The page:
By JESSICA CRAWFORD
• Daily Leader
Last month, excessive use of banners – especially as permanent signs – throughout city limits was discussed during a city commission meeting. During Tuesday evening’s regular meeting, zoning administrator Steve Guerrero brought a drafted ordinance to commissioners to pass along to a second reading.
Proposed amendments to the new ordinance were:
o All signs which project over any public property in the city shall be erected by a duly licensed contractor.
o No awning or canopy shall have greater projection than eight feet from the street or alley line, and in no case closer than two feet to the plane of any curbline.
o All signs, marquees, awnings or canopies projecting over an alley shall provide a minimum clearance height of 18 feet and projecting over a sidewalk shall provide a minimum clearance of eight feet.
o For banners and temporary promotional business signs, permits are required.
o Sign permits shall be valid for up to two periods specified in increments of not more than 30 days and used within 12 months from the date the banner or temporary promotional business sign is first displayed.
o In no event may such sign be allowed to remain for more than 30 days under the same permit.
o Only one banner or business sign is allowed per period.
Regarding awnings already in place within city limits, Guerrero said they would be grandfathered in and stay as is. However, any new canopies to be placed within the City of Liberal, must adhere to the new ordinance, once it is passed.
In the matter of banners, Vice Mayor Joe Denoyer had an issue with businesses only being able to use banners to promote sales twice a year.
“I understand there is a problem with banners,” Denoyer said. “But, if a store has a sale, they can only use a banner twice a year. I feel that is kind of restrictive if a shoe store or clothing store wants to have a sale and have a banner on a weekend, they can only do it twice a year to promote their sale.”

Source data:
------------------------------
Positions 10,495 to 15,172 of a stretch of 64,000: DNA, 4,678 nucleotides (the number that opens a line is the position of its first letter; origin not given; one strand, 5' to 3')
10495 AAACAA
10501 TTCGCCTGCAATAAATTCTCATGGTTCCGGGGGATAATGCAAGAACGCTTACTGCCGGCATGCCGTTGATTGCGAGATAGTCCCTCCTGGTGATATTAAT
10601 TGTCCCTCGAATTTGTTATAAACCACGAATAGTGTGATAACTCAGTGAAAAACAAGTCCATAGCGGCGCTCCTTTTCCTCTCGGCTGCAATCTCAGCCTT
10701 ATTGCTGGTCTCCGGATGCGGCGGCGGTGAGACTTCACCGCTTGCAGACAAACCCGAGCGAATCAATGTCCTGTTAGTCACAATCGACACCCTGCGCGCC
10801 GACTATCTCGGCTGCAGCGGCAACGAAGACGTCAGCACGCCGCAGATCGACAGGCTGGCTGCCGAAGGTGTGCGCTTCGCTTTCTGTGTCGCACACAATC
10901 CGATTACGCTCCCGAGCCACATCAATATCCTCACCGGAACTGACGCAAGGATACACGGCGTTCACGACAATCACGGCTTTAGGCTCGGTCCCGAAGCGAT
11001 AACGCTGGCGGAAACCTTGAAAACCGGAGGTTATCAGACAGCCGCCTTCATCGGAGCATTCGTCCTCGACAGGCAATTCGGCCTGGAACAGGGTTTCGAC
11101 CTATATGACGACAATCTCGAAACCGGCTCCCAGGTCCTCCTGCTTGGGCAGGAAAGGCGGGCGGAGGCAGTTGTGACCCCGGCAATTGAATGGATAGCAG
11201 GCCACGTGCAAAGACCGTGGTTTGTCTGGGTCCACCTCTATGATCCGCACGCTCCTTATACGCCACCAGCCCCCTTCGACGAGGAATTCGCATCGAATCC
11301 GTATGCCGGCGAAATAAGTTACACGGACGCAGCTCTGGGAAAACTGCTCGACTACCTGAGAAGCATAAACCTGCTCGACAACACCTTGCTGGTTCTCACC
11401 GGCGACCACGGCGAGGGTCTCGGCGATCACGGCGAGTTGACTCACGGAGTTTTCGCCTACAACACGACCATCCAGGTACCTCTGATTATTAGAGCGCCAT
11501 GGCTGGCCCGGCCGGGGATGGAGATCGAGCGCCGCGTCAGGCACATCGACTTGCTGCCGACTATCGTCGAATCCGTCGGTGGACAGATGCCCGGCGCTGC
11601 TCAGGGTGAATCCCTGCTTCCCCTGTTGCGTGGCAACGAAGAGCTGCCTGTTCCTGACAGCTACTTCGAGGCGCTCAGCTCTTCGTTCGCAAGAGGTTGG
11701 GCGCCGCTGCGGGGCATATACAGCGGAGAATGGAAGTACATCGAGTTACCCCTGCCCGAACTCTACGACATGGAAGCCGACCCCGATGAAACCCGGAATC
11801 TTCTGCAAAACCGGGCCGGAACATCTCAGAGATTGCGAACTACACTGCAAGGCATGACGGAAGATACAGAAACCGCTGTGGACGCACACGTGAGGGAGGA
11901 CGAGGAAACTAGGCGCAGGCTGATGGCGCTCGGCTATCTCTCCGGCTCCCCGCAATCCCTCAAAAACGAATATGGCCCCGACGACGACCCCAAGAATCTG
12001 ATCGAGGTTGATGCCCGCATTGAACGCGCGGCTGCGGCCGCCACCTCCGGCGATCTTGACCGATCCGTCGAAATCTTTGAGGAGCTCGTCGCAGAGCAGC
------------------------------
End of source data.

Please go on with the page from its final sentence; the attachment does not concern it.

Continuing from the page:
Commissioner Dave Harrison asked if campaign signs would be under the same ordinance. Guerrero said, no, they would not.
“Unfortunately, campaign signs are exempt,” he said. “This change I am proposing here is to the city code. Campaign signs fall under the zoning ordinance.”
Guerrero informed the commission that banners placed on the bridge joining McDermott Elementary and Mary Frame Park are approved by the Kansas Department of Transportation prior to placement.
Guerrero reminded commissioners this was only a first reading and changes could be made to the ordinance if need be.
“This is the first reading of the ordinance,” he said. “I would like for you to advance it to a second reading. If changes are needed, I would be happy to make those changes based on reasons desired.”
Commissioner Harrison felt it important the public see the ordinance and be able to address the commission regarding concerns.
“If this is going to be advanced to a second reading, let’s do that,” he said. “And, hopefully, we can give the public a chance to look at it.”
Commissioner Bob Carlile and Mayor Tim Long agreed.
“We can let them weigh in,” Long said.
Commissioner Larry Koochel didn’t believe a new ordinance would make a difference considering current signage ordinances aren’t enforced as it is.
“What I don’t understand is how just coming up with a new ordinance this is going to change our enforcement of signs when we have things up and down the streets that we don’t enforce now,” he said. “We didn’t have a problem with banners until recently when people put new businesses in and they put a great big banner up and it never comes down. It is in the south end of town and the north end of town.
“I don’t understand why we let things like that go,” he added. “I don’t think a new ordinance is going to change anything. I would like to see us keep the existing ordinance where you have to have a manufactured sign. I want us to keep main street looking nice with professional signs.”
The commission voted the ordinance to second reading. However, Denoyer and Koochel voted against the second reading.